Rare marine habitat found off southwest coast

Tuesday 19 November 2013 14.05
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The habitat was located in the Whittard Canyon (Images from NUI Galway-led cruise courtesy of the Marine Institute)
The habitat was located in the Whittard Canyon (Images from NUI Galway-led cruise courtesy of the Marine Institute)
Some of the organisms are thought to be over 200 years old
Some of the organisms are thought to be over 200 years old
The habitat is rich in biodiversity
The habitat is rich in biodiversity
Further examinations of the area are planned in the coming months
Further examinations of the area are planned in the coming months
Some of the organisms rely on particles from the sea surface for food
Some of the organisms rely on particles from the sea surface for food
The discovery was made possible by the use of a Remote Operated Vehicle from the Marine Institute
The discovery was made possible by the use of a Remote Operated Vehicle from the Marine Institute
(Images from NUI Galway-led cruise courtesy of the Marine Institute)
(Images from NUI Galway-led cruise courtesy of the Marine Institute)
(Images from NUI Galway-led cruise courtesy of the Marine Institute)
(Images from NUI Galway-led cruise courtesy of the Marine Institute)
(Images from NUI Galway-led cruise courtesy of the Marine Institute)
(Images from NUI Galway-led cruise courtesy of the Marine Institute)

Scientists from NUI Galway have discovered a marine habitat with organisms hundreds of years old in Irish waters.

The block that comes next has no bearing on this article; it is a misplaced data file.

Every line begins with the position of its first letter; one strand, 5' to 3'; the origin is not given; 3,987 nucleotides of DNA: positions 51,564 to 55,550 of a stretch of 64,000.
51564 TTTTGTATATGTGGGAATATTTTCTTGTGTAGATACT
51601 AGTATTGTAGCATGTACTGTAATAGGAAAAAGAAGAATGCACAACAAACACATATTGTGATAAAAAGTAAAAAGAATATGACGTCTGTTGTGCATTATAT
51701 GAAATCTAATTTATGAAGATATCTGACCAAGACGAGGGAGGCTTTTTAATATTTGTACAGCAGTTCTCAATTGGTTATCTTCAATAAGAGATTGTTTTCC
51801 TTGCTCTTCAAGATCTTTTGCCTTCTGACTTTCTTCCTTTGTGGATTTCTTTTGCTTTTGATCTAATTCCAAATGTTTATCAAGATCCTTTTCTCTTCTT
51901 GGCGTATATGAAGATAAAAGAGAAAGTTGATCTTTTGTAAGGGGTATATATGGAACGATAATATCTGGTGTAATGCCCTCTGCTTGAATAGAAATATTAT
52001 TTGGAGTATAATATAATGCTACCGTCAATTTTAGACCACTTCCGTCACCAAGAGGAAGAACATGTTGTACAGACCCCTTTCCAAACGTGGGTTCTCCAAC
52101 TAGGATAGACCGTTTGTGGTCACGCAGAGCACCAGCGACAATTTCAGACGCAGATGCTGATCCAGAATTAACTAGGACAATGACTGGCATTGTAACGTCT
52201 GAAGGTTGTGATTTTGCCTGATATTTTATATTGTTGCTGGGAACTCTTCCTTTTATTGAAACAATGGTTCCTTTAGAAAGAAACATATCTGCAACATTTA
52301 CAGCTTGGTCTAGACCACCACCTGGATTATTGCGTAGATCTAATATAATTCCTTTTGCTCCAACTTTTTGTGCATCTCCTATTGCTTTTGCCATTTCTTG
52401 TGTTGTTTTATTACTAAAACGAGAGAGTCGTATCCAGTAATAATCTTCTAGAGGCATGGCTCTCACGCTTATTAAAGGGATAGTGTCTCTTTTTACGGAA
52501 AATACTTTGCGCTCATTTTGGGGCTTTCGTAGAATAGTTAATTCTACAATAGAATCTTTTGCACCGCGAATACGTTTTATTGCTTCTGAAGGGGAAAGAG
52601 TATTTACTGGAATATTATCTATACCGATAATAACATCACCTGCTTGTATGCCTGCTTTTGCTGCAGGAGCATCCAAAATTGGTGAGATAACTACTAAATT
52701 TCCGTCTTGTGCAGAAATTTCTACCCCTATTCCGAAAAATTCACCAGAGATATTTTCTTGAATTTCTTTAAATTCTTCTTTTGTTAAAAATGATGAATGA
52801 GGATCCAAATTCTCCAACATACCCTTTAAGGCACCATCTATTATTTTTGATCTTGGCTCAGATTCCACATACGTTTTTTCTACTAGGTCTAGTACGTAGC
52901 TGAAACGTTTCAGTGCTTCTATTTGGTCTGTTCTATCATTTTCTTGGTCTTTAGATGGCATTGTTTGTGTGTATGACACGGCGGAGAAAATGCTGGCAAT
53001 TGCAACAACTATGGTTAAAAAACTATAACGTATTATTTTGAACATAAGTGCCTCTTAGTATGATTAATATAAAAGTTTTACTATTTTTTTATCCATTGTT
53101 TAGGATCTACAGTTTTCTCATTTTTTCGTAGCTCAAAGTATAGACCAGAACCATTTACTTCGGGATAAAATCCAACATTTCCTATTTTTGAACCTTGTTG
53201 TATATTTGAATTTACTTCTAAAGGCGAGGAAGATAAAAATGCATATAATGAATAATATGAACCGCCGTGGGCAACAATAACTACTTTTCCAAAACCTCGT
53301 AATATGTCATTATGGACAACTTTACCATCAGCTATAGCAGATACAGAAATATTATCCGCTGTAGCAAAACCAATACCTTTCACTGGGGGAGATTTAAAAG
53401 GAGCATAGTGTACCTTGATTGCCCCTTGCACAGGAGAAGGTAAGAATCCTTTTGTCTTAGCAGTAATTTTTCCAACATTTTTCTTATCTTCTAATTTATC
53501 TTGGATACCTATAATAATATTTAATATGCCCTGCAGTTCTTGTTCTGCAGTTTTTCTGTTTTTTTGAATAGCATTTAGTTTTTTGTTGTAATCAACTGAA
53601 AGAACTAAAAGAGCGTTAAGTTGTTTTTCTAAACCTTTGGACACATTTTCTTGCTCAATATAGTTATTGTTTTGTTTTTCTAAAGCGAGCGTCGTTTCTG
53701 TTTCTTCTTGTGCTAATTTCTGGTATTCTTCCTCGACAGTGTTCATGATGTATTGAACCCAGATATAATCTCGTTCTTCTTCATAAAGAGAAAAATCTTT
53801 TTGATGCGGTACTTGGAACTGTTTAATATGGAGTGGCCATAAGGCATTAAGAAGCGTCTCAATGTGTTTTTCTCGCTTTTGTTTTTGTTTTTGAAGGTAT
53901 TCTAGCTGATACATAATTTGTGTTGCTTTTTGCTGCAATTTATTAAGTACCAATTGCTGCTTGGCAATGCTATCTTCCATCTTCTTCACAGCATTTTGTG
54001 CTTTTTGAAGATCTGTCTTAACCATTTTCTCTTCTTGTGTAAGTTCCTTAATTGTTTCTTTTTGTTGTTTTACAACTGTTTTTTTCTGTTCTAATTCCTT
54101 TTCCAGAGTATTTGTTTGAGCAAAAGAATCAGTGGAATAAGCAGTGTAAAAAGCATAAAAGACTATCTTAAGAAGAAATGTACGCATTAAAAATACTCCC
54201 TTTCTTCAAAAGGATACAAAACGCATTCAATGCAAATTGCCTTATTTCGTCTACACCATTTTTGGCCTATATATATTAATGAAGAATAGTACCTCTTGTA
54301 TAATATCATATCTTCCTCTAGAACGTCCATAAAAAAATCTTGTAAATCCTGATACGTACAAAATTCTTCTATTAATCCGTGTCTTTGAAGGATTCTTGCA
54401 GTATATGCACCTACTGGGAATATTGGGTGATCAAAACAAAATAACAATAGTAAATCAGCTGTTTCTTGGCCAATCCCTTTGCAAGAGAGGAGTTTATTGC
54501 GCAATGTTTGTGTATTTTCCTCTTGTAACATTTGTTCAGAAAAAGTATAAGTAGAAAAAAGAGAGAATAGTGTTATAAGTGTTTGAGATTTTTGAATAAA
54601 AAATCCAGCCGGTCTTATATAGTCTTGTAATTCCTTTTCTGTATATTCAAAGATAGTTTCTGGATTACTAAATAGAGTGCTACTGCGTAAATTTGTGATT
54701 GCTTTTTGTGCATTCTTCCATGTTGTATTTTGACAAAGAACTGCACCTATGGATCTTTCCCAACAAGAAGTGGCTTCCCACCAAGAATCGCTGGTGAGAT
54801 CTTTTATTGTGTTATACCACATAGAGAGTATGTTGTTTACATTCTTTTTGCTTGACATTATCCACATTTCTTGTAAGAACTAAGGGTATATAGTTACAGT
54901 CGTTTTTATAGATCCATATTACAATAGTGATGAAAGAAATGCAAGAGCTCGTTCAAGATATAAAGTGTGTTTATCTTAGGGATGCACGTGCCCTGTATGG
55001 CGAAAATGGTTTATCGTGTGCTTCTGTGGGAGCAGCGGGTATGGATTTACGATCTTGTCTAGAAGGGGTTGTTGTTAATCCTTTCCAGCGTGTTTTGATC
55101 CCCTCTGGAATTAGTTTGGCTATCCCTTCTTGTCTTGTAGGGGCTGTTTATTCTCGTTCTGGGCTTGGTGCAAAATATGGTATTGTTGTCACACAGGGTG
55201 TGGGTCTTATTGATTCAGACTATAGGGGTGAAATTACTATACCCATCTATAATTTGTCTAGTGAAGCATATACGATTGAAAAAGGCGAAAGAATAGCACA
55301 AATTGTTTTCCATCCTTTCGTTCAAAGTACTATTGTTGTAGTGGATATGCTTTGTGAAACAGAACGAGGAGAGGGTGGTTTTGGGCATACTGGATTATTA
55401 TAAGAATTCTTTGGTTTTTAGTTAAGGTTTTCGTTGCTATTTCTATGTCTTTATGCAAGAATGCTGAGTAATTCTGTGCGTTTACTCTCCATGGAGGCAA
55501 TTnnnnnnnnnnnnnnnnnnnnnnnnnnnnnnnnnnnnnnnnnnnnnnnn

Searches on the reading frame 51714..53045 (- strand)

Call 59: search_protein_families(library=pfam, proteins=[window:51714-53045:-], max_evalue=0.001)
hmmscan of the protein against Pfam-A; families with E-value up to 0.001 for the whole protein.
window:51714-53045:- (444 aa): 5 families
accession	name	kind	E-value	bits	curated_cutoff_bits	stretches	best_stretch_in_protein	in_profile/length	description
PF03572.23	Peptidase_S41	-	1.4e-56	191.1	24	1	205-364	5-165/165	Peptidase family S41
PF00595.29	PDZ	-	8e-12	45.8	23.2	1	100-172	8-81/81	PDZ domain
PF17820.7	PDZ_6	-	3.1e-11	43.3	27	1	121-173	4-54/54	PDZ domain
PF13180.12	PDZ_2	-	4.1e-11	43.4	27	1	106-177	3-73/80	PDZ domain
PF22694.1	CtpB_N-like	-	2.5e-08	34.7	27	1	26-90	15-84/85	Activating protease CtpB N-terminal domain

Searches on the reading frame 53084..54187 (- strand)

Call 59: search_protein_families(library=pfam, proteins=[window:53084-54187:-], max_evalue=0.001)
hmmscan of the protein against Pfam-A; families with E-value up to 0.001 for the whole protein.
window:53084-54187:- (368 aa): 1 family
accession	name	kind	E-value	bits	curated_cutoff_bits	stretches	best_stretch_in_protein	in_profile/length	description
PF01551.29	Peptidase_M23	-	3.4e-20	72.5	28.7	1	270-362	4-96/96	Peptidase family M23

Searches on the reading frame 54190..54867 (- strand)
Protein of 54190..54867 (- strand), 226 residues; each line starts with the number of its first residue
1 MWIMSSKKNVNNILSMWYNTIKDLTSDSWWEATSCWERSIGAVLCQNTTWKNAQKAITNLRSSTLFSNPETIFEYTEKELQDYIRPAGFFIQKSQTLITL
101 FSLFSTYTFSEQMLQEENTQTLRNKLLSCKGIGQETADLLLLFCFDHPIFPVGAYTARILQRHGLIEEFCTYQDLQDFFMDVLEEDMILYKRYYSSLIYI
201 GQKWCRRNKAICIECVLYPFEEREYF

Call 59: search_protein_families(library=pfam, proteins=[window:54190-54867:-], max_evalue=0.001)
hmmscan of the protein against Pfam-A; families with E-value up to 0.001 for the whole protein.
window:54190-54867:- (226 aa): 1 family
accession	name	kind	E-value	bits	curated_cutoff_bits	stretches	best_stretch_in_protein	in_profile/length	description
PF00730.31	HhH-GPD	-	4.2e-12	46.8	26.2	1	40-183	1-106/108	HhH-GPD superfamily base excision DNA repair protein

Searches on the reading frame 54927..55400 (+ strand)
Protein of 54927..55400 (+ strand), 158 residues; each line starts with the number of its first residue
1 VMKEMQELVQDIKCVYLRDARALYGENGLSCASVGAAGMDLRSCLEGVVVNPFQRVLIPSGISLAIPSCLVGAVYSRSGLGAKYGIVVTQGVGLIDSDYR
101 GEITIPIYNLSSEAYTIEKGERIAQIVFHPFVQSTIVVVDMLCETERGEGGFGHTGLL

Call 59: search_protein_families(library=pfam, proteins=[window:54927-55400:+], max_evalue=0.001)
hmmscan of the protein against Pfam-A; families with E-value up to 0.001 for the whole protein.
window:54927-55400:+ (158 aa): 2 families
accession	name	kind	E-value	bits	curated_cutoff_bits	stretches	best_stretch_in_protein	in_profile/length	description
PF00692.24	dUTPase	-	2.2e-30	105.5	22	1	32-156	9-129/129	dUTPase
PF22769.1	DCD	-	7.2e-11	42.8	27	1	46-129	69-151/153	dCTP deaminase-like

The researchers published their findings today, in the PLOS One academic journal.

Their exploration has revealed a previously hidden world, 800m below the sea surface.

The habitat was located in the Whittard Canyon, around 200km off the southwest coast.

It was found on a rock face around 150m high.

It is rich in biodiversity, with an array of bivalves and deep water oysters, co-existing with fish, crabs and coral. 

The researchers say it is extremely rare to see so many, so close and so large at such depth.

Some of the organisms are thought to be over 200 years old. 

They rely on particles from the sea surface for food. 

The scientists believe they can survive so near the sea bed because food is being channelled there by strong currents caused by the shape of the canyon.

Further examinations of the area are planned in the coming months.

The discovery was made possible by the use of a Remote Operated Vehicle from the Marine Institute, which filmed the lifeforms and gathered samples from the area in question.

The high-tech device can travel to a depth of 3,000m below the sea surface.

The research team at the Ryan Institute at NUIG was led by Dr Louise Allcock.

She said extensive mapping of the ocean floor in recent years has made discoveries like this possible.